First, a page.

Police chase did not cause death of North Walsham teenager, jury decides
- Credit: Archant
A police pursuit was not to blame for the death of a teenager who crashed into a tree while being tailed, an inquest jury decided today.
Preston Fulcher, 19, took his brother's car in North Walsham after a night out and was followed by police when they noticed he was driving without lights at 2.40am.
Today, after a week-long inquest in Norwich, the jury of eight returned a unanimous decision.
Giving a narrative verdict the foreman said: 'Preston Joseph Fulcher died on June 26 2016 at the Norfolk and Norwich University Hospital from injuries sustained in a road traffic accident close to Captain's Pond on the B1150 Norwich Rad one mile south of North Walsham.
'We the jury conclude, after reviewing the findings of fact, that whilst we feel for the loss of Preston Fulcher, we conclude that the actions of the police did not contribute to Preston Joseph Fulcher's death.'
You may also want to watch:
He added: 'We agree that the level of pursuit training was sufficient and adequate and, based on the evidence given, we the jury agree that the police car was traveling at a safe distance from the pursued car.
'Within the 97 seconds our evaluation is that the information given to the Central Control Room was sufficient.
- 1 Family forced to live in tent after maggots and rats found in home
- 2 £6.1m shopping street revamp will take half of 2022 to complete
- 3 Councils could spend millions to buy former Aviva office for new HQ
- 4 Five former MoD homes go up for sale near Norwich
- 5 Christmas Lights Walk with toasted marshmallows coming to garden
- 6 MP and parents concerned over traffic and parking chaos outside school
- 7 Man arrested on suspicion of stalking after notes left on women's cars
- 8 Two fires in two hours on mid-Norfolk road
- 9 Blind woman 'humiliated' as restaurant turns her away due to her guide dog
- 10 City keeper diagnosed with testicular cancer
'While we understand Preston Fulcher was under pressure we do not believe he was put under any additional pressure.'
The accident happened on June 26 last year.
During the inquest last week, the jury heard Mr Fulcher was 'drunk but able to walk and talk properly' when he returned home from a night out at around 2am.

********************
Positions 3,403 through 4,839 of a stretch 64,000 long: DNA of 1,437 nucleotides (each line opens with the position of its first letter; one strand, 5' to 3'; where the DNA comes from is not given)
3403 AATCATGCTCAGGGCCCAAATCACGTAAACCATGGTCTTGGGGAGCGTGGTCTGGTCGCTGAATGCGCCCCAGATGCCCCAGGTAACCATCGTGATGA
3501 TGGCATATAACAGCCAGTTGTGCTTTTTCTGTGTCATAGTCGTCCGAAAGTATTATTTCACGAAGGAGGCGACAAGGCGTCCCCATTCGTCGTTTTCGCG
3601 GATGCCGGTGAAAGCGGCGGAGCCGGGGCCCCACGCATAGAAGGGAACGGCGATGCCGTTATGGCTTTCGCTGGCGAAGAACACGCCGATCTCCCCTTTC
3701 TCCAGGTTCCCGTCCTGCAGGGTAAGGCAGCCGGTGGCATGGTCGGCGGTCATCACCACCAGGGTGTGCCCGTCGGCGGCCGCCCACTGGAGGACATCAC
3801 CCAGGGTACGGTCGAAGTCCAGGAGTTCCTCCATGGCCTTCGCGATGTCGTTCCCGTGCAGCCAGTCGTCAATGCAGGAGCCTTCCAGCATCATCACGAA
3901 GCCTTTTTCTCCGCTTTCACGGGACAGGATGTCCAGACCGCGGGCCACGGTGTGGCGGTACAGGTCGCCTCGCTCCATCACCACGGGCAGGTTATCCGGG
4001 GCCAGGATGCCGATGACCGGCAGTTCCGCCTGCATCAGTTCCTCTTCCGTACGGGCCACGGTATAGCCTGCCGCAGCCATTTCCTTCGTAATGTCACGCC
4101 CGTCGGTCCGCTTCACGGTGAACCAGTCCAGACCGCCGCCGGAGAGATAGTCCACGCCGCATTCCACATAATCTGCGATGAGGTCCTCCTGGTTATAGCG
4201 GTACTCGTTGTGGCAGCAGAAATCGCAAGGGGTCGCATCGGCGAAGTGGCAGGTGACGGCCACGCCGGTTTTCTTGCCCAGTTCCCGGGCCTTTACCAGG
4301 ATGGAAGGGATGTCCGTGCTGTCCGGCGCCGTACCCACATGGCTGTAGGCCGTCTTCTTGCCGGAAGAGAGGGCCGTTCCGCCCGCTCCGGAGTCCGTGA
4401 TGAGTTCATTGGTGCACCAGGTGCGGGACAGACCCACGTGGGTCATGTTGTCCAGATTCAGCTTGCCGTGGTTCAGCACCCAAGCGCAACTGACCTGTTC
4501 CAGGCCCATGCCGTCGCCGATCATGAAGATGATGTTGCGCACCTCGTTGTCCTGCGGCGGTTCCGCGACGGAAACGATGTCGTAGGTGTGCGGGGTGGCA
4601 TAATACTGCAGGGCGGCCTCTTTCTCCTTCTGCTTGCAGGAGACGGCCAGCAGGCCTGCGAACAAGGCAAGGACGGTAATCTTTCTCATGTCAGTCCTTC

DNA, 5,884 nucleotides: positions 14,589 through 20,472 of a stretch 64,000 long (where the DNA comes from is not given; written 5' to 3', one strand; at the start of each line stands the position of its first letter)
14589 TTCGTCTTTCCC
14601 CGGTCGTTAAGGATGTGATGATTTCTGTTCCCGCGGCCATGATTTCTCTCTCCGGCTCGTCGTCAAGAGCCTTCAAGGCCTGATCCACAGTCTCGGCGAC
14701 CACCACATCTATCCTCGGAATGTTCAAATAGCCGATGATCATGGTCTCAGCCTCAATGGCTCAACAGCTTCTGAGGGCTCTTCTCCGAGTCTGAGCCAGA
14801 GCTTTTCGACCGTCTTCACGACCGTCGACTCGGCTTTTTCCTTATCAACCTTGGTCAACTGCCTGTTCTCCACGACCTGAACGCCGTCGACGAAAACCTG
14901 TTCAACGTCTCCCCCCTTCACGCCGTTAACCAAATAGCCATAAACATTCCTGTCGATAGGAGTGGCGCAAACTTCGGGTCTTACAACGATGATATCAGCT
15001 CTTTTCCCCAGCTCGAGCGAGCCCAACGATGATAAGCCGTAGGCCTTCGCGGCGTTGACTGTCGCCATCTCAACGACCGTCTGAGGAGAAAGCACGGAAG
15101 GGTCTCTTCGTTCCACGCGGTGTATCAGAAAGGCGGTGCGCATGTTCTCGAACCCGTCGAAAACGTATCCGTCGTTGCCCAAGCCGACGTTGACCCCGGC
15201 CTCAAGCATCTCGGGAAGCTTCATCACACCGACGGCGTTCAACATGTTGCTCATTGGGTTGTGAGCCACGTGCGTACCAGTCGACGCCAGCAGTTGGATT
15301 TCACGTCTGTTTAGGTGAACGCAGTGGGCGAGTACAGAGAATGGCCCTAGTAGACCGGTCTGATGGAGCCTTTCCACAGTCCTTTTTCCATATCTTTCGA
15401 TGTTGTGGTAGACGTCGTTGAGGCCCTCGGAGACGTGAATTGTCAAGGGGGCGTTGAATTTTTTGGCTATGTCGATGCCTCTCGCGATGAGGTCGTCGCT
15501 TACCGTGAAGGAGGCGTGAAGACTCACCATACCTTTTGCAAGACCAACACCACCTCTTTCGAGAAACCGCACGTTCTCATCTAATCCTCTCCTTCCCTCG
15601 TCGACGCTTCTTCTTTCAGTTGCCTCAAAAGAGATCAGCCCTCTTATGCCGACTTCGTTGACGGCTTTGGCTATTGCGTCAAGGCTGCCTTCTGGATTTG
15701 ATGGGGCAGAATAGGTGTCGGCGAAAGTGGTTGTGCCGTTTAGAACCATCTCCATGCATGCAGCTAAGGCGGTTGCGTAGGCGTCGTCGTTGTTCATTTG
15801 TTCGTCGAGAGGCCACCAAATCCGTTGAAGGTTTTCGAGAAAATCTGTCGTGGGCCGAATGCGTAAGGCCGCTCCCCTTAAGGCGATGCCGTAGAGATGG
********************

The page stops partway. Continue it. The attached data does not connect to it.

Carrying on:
Area coroner Yvonne Blake said Preston had been out with his brother Ben, they returned home in North Walsham together, and Ben went out
for around another half an hour then returned to find Preston was gone.
'He said Preston didn't have permission to take his car, he wasn't insured to drive it and he had a provisional, not full, driving licence,' Ms Blake said.
Police who were responding to a separate incident noticed a car driving with its lights off at around 2.40am.
Ms Blake said the marked car put its lights and sirens on but the Peugeot did not stop. She said it went through a red light and police drove at up to 80mph in a 30mph limit to close the gap as they followed the vehicle on a route around North Walsham.
'It turns into a series of very tight bends, like a snake, in an area called Captain's Pond,' said Ms Blake. 'Shortly after this the vehicle veered sharply to the right, leaving the carriageway.'
The car crashed into a tree and Mr Fulcher died from his injuries in hospital.
Pc Richard Jeffery, who was driving the police car, told the inquest the pursuit lasted around 90 seconds and covered one-and-a-half miles.
He said he could not recall how close he was to the vehicle in front. Asked by the family's lawyer, Sean Horstead, if he was three to four metres behind while travelling at 75mph in a 30mph zone, he replied: 'At those speeds I would not have been that close to the vehicle in front.'
Responding to a suggestion by Mr Horstead that he should have terminated the pursuit as the risk had escalated, Mr Jeffery said: 'I haven't done anything wrong in terms of what I've done and I followed the training.'